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Leslie Hore-Belisha

Discussion in 'Military History' started by Kai-Petri, Jan 21, 2009.

  1. Kai-Petri

    Kai-Petri Kenraali

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    Isaac Leslie Hore-Belisha, 1st Baron Hore-Belisha, PC (September 7, 1893 – February 16, 1957) was a British Liberal, then National Liberal Member of Parliament and Cabinet Minister. He later joined the Conservative Party.

    Having succeeded at the Ministry of Transport, in 1937 he was controversially appointed by Neville Chamberlain as Secretary of State for War replacing the popular Alfred Duff Cooper, who later resigned from the government over Chamberlain's policy of appeasement.

    With the knowledge that war was looming, Hore-Belisha sought permission to introduce conscription in 1938 but was rebuffed by Chamberlain, who would not agree to increased defence spending. Senior Conservatives believed that Hore-Belisha was more concerned about the fate of Jewish people abroad than of Britain itself, such that he wanted Britain to wage war against Germany with the sole intention of protecting European Jews. Undeterred, Hore-Belisha sought to reshape the armed forces with modernising programmes similar to those he had implemented at the Ministry of Transport, improving pay, pensions and promotion prospects for working-class soldiers, whose advancement could often be blocked by nepotism amongst the upper classes. He improved barrack room conditions, installing showers and recreation facilities and giving married soldiers the right to live with their families. In early 1939, he was finally allowed to introduce conscription to meet the threat of Nazi Germany.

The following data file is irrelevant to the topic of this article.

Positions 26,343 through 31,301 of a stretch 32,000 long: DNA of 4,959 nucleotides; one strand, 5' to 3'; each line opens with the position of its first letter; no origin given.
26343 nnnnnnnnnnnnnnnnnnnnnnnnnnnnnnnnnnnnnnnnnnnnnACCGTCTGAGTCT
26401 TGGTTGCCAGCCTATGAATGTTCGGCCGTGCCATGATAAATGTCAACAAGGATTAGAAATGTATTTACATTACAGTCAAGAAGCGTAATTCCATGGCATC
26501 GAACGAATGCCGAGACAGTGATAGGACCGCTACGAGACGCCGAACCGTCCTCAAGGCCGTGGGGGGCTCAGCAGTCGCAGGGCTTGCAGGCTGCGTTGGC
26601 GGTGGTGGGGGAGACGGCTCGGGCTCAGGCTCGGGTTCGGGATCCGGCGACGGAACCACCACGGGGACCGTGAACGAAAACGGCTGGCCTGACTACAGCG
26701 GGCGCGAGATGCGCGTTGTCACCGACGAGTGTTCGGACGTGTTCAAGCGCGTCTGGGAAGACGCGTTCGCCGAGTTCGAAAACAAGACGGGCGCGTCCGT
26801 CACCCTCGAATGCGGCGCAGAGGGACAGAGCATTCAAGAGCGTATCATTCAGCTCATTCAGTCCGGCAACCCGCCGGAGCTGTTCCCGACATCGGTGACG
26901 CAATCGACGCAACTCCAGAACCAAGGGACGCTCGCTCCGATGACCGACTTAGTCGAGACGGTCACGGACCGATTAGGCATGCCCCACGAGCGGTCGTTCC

As part of his modernisation of the British armed forces, he sacked three prominent members of the Imperial General Staff, replacing them with fresher minds. His attitude alienated seasoned campaigners such as Field Marshals John Dill and John Gort, the latter of whom, it was reported, could not bear to be in the same room with the Minister. Hore-Belisha's changes infuriated the military establishment and this sentiment was passed down to the lower ranks. In the early months of World War II, he banned a popular yet anti-semitic song which had been widely sung by the armed forces, to the tune of "Onward, Christian Soldiers":

    Onward Christian Soldiers,
    You have nought to fear.
    Israel Hore-Belisha
    Will lead you from the rear.
    Clothed by Monty Burton,
    fed on Lyons pies;
    Die for Jewish freedom
    As a Briton always dies.

    In January 1940, Hore-Belisha was dismissed from the War Office in a shock move that many did not understand at the time. Once again, he was accused of having dragged Britain into the war in order to protect Jewish people on mainland Europe, and was considered a warmonger who did not have Britain's interests at heart.

    Leslie Hore-Belisha, 1st Baron Hore-Belisha - Wikipedia, the free encyclopedia
     
  2. Kai-Petri

    Kai-Petri Kenraali

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    Quite an interesting secretary of state for war since 1937 for Chamberlain government.
     

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